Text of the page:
Legislative Roundup - 2006

by Marlene Johnson
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Federal Legislation

The Senate recently passed bill S.2349, which includes the Levin-Leiberman Amendment. This would impose new regulations on grassroots efforts to change public opinion by non-profit organizations (like Right to Life). Before such a group could contact the general public or its own members with information about legislation or other government action, they would have to fill out a bunch of paperwork for the government. These forms must be filed specified amounts of time before mailings or phone calls can be made. As these things sometimes happen quickly, in some cases this would mean that grassroots groups would be forbidden from telling their members about a proposed new law until after it had passed. Ohio Senator George Voinovich voted in favor of the bill. He is also expected to be part of the House-Senate conference committee that will write the final version of the law in May.

Jim DeMint (R-SC) has introduced S.511, RU-486 Suspension and Review Act in the U.S. Senate. This bill would suspend the distribution of RU-486, the “morning after” abortion drug. There are 11 co-sponsors, including Ohio Senator Mike DeWine, but not George Voinovich. The Food & Drug Administration is scheduling a workshop, tentatively starting May 11, to discuss pulling RU-486 from the market. You can contact the FDA at “www.fda.gov/comments.html”. Note the "select a topic" box near to top of the page. Using the arrow next to the box select "drug" (second option) and click go. An e-mail box will appear and you can type in your comments. Or call 1-888-462-6332.

S.51, The Unborn Child Pain Awareness legislation has still not been brought to a vote. This bill would require abortionists to give their “patients” information about the pain that a child experiences during an abortion. DeWine and Voinovich are both co-sponsors. The House version, HR 356, has over 122 co-sponsors, not including Rep. David Hobson.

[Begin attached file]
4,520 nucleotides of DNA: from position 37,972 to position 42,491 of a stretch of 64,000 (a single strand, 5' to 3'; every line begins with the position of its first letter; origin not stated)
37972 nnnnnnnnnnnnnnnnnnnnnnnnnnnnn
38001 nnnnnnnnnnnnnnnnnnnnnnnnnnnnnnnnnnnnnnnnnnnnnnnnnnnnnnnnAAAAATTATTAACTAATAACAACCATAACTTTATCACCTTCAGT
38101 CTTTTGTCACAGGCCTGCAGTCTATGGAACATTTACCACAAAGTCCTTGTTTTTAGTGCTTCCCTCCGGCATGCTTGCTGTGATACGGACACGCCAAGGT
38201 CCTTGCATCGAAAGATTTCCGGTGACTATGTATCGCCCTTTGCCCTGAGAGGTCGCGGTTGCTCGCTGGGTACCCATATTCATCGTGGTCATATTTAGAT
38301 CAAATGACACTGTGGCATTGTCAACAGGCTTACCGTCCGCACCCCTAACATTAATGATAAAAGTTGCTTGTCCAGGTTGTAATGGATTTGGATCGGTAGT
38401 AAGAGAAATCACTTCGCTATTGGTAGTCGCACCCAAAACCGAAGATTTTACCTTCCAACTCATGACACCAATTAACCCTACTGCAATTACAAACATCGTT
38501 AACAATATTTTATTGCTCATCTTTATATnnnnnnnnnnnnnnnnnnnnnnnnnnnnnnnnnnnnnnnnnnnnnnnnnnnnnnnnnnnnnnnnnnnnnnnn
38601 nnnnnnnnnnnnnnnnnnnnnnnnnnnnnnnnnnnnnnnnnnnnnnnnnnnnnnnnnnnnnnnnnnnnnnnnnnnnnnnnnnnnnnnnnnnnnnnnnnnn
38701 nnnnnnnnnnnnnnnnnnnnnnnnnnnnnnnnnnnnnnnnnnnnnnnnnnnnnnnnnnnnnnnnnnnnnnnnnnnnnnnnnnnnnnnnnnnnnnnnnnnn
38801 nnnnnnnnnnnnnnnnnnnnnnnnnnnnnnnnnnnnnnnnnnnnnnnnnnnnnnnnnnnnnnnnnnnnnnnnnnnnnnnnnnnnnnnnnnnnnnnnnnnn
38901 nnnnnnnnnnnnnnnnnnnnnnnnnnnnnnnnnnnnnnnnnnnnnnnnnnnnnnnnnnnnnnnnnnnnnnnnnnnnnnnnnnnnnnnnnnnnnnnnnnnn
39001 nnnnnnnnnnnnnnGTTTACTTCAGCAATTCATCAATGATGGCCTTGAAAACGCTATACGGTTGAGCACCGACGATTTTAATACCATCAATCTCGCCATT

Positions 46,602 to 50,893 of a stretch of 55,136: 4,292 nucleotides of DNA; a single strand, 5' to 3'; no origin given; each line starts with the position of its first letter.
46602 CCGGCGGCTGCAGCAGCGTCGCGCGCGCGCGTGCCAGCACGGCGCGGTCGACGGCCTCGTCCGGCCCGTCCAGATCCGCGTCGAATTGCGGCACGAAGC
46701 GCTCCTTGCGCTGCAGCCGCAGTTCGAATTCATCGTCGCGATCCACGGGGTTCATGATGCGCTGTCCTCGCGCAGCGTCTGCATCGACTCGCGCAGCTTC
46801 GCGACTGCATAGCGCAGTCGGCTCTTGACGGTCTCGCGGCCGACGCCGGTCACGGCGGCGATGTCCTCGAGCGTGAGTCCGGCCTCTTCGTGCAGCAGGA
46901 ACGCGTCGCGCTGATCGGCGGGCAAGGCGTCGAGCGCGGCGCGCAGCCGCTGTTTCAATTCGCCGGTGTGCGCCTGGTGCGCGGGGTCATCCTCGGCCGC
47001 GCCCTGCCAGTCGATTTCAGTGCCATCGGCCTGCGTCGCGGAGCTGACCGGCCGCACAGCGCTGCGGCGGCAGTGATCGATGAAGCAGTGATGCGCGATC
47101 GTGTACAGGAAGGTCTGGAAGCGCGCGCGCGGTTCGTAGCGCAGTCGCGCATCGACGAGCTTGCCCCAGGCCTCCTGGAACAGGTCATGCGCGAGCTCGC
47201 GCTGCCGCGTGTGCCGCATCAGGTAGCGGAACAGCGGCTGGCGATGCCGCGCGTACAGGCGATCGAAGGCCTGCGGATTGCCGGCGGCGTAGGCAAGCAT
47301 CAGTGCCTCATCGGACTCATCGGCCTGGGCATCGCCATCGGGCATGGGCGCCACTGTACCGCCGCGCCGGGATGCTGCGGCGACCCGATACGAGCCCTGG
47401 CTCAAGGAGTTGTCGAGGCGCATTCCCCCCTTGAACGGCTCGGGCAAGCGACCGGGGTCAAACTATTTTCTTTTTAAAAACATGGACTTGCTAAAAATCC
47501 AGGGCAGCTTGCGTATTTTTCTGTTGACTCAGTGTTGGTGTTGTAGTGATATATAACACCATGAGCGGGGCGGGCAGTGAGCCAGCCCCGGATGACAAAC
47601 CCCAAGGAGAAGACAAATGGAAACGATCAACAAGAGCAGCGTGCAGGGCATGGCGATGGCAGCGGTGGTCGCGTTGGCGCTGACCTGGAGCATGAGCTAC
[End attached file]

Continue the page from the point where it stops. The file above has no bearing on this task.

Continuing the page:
Ohio Legislation

H.B.287 would prevent "Wrongful Birth" and "Wrongful Life" lawsuits in Ohio. In a “wrongful birth” suit, a parent sues a doctor for failing to tell her that her child had a birth defect that might have led her to have him aborted, and seeks to force the doctor to pay all the costs of raising this child. “Wrongful life” is similar, but is brought by the child himself, arguing that the doctor should have to compensate him for the hardship he faces by being alive. (Note: This was an amendment to a bill that is primarily about exempting Amish midwives from some of the regulations applied to hospitals.) The bill has passed the Senate and is awaiting action in the House.

The Cord Blood Donation Program Bill, introduced by Rep.Mike Gilb (R-Findlay) , would require the Ohio Director of Health to establish a Cord Blood Donation Program in Ohio. Pres. Bush has already signed legislation to fund Federal Cord Blood banks and to assist States in their establishment. The bill is awaiting action in the House and has not even been introduced in the Senate.

H.B. 239, Prefer Childbirth over Abortion Bill, is designed to keep tax dollars from being used for abortions. Portions of the bill have been included in the budget reconciliations bill Gov. Taft signed. These were to permanently codify both current "women's health services" budget language that de-funded Planned Parenthood and current administrative requirements for abortion reporting, which is important in monitoring the scope of abortions in Ohio. There is still much in the bill that has not been passed in terms of subsidizing abortions and keeping Government funded hospitals from performing abortions.

Other states

At least five states now have proposed legislation that would severely limit or altogether ban abortion: Georgia, Indiana, Ohio, South Dakota and Tennessee. Rep. Tom Brinkman introduced the Ohio bill, HB 228, in April of 2005. The bill is now assigned to the Health Committee and is awaiting hearings promised by House Speaker John Husted. Rep. Hustead has told the press "it's dead", but Brinkman says that hearings are scheduled. Ohio Right to Life is not supporting this bill.


Sources

  1. Dayton Right to Life
  2. Cincinnati Right to Life
  3. Center for Bio-Ethical Reform-Midwest
  4. Religious Freedom Coalition
  5. Steve Elliot

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Posted 14 May 2006

Copyright 2006 by Greene County Right to Life
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